Thursday, 30 September 2010


"The Guilt Child," by Margaret Ronald
Carla caught her breath as the shape came clear: a face of pipes and fittings and gears, its eyes glowing faintly with the sheen of werglass. The mouth was only an expressionless line of cable, but when the voice spoke again there was no question whose it was. "Who is she?"

"Invitation of the Queen," by Therese Arkenberg
I demanded the return of Tahileh. She was mine, and had been working for Leuhovesen instead for far too long. I thought of the cries I heard the night before when I slept beneath the attic, but I refrained from saying anything, which given Leuhovesen’s temper that day was probably wise.

Audio Fiction Podcast 045
"Winecask Bellies and Owl Wings," by Liz Coleman, from BCS #50
So I made a horse. I made bones of iron and a mane of silk. Tendons of rubber from the king's caravans. I gave it a belly made from a wine vat. Around this I wrapped a skin of black and brown velvet--brindled bars such as no horse had, but that would make a cage to contain its life. I would ride this horse to freedom, away from my prison to the wastes where I’d fly with my sisters on owl wings.

From the Archives:
"The Tinyman and Caroline," by Sarah L. Edwards, from BCS #17
It came to Jabey that Sloan’d never looked at these glasses in proper light; what if they were just a cheap shiny? But the sudden sharp panic receded as he pulled them from his pocket and unwrapped the linen. They were indeed a tiny pair of opera glasses, with a simplicity and a heft about them that suggested expense.

Wednesday, 22 September 2010


Edited by Jonathan Laden and Michele Barasso, Daily Science Fiction does exactly what it says on the tin - delivering sf and fantasy stories to your inbox every weekday.

Recent authors have included Colin Harvey, Cat Rambo, Melissa Mead, Ree Young and Debs Walker.
It'll only cost you a little time to subscribe and any new market for short fiction is always worth supporting.

Thursday, 16 September 2010


Kathy Watness – Crossroads
Morgen Knight – The Best He Could Give
Valerie Geary – All That Was Left
Rebecca Roland – The Leaving is Joyful
Paul Demopoulos – For Peanuts
Thomas Cowan – Mr Mao’s Meat World
Allison C. Meier – The Rat King
J.B Ronan – A Piece of Home
Donovan Hall – The Dying of the Light
Ryan Neil Falcone – Adrift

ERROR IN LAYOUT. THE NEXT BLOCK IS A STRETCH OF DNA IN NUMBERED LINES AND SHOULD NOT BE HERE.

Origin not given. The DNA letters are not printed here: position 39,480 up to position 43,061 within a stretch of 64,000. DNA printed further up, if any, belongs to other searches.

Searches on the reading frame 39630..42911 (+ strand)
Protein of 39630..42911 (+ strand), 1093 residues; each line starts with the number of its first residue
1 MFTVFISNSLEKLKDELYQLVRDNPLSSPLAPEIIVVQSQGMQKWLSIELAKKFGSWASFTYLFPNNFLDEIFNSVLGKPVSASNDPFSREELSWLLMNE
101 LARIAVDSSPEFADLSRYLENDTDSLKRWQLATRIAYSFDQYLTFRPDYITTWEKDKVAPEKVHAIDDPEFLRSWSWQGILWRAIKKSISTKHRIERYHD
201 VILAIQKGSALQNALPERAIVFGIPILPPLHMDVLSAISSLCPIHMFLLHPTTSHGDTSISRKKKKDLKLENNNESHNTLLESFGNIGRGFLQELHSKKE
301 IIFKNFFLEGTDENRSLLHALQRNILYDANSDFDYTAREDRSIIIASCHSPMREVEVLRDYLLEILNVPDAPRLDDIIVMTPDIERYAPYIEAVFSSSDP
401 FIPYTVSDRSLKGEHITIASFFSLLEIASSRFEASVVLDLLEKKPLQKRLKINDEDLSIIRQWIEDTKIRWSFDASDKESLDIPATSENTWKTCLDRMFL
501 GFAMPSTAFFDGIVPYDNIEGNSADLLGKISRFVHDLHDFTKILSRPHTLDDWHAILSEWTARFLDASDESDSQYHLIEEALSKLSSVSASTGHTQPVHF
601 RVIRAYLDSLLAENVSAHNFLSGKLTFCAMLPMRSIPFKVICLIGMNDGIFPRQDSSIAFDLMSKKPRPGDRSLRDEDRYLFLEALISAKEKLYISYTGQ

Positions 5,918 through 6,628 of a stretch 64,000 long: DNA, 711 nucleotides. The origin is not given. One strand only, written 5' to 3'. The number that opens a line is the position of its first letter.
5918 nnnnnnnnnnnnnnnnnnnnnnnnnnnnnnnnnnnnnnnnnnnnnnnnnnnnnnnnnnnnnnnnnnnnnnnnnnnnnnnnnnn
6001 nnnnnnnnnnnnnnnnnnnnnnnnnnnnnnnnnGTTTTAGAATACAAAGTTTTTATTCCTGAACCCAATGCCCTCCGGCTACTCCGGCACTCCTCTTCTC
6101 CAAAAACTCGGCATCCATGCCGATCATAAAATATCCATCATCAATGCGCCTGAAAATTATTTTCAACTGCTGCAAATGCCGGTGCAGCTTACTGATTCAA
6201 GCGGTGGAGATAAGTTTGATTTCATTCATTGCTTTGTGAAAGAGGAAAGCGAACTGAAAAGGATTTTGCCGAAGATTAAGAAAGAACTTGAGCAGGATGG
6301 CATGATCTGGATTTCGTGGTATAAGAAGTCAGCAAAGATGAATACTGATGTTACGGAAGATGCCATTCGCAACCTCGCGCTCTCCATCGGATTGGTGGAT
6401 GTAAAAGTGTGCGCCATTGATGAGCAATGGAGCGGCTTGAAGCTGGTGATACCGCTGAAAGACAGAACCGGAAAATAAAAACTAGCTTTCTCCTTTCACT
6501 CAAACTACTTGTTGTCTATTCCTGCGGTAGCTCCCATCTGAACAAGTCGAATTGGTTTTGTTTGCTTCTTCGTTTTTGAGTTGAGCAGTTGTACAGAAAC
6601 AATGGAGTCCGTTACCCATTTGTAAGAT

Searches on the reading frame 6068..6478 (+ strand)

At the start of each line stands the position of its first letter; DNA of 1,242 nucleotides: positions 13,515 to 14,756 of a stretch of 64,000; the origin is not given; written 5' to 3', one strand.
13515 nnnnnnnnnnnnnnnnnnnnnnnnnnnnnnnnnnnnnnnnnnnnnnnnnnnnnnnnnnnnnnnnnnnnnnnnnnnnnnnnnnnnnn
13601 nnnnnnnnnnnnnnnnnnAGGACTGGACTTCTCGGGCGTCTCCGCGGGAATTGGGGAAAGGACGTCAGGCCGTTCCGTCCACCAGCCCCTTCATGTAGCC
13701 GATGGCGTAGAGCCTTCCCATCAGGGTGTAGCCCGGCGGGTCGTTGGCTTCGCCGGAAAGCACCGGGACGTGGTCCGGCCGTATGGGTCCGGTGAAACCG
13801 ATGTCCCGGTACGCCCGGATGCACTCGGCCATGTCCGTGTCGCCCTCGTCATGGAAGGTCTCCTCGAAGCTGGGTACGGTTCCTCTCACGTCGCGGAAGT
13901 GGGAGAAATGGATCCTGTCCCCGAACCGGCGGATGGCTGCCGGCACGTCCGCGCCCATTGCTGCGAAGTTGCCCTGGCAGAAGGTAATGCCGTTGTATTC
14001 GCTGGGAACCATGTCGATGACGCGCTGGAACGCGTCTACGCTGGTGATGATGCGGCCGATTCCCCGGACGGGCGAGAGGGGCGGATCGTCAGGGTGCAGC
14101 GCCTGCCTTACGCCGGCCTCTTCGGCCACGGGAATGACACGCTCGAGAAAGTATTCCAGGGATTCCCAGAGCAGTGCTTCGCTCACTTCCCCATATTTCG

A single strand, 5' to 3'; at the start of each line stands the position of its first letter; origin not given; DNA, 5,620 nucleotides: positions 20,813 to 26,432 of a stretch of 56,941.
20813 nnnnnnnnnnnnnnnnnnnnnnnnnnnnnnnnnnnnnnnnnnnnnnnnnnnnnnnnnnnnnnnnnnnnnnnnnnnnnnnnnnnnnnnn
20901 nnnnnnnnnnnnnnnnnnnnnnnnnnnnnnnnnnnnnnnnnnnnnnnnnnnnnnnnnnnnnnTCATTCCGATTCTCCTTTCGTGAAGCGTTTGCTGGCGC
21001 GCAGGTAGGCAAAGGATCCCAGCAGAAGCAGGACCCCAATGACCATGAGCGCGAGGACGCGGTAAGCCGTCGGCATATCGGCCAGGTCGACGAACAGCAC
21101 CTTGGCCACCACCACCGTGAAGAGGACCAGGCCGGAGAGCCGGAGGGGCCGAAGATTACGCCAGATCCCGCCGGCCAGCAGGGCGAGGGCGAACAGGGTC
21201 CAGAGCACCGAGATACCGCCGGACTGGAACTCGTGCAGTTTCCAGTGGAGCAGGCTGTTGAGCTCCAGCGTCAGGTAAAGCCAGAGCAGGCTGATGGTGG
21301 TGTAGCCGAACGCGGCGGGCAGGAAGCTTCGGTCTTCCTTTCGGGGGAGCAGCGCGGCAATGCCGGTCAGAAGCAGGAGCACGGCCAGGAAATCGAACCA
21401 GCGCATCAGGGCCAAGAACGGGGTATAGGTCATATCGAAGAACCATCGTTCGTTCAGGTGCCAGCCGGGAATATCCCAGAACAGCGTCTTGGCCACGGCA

James W. Morris – The Fools
Philip Roberts – Words in the Dirt

Wednesday, 15 September 2010


Onirismes is a bilingual webzine (English - French), dedicated to publishing short fiction and poetry that belong in the fields of speculative and fantastic literature (Fantasy, Science fiction, and all kinds of interstitial experiments).

Word limit: Between 2000 and 4000 words for short stories. We have no fixed rule for poetry, just don't send us the Iliad.

Thursday, 9 September 2010


Issue 3

by Megan Arkenberg

by Aidan Doyle

by Jeremy C. Shipp


Issue 51
"Two by Zero"
by Garth Upshaw

Katherine's hands found the button at the throat of her dress, and she unstrung the tiny loop that kept it fastened. I gazed at her milk-white skin and swallowed. Katherine laughed. Her fingers flew down the front of her dress like birds, shedding waves of fabric with every motion. She stepped out of the pile of material at her feet and stood naked before me.

"The Swallow and the Sea"
by E. Catherine Tobler
'Twas Abigail who answered, standing some way across the deck. It sounded like the entire crew took a collective breath at the sight of her. Water streamed from her now ill-fitting gown. It seemed as though she was coming apart, becoming water as she crossed to us. Through corset and skirt, it drenched her.

Audio Fiction Podcast 044
"And Blow Them at the Moon," by Marie Brennan, from
BCS #50
A church grim like Magrat could taste death, scent it on the air, feel it in the marrow of her bones. Every mortal carried a little bit; death was always a possibility, from accident or disease. But sometimes the possibility grew stronger, closer, when a man stood at a fork in the road, then chose the path that led toward peril.

From the Archives:
"Kreisler's Automata," by Matthew David Surridge, from BCS #10
The Prodigy scampered forward at once and sat before the pipe organ’s keyboards. Kreisler was with him. Together they began to play, calling the automata back to their city. Just as we had planned. And I, I ran after the Clockwork King, driven, as ever, by the thought of Olympia. For I had more that I would know.

Wednesday, 8 September 2010


Issue 128
The Traveller by Stephen Ellis
Why You Should Read Clive Barker
Dante's Journey
Human Centipede (First Sequence)

Wednesday, 1 September 2010


Original science fiction and fantasy emailed to you every weekday

An Adventure in the Antiquities Trade
by Jeff Hecht

The flimsy blue paper was faded, its edges rough where a dull paper cutter had slit the seals. I had carefully unfolded it and slid it into a plastic sheet protector before Mr. James arrived to examine it. I served him English Afternoon tea and settled him in a gently aged leather armchair in the office of my antique document shop before I placed the letter before him.


Issue 127

Murderess Lane by Louise Morgan

Halting State
And Another Thing

Interview: Guy Davis with Richard Whittaker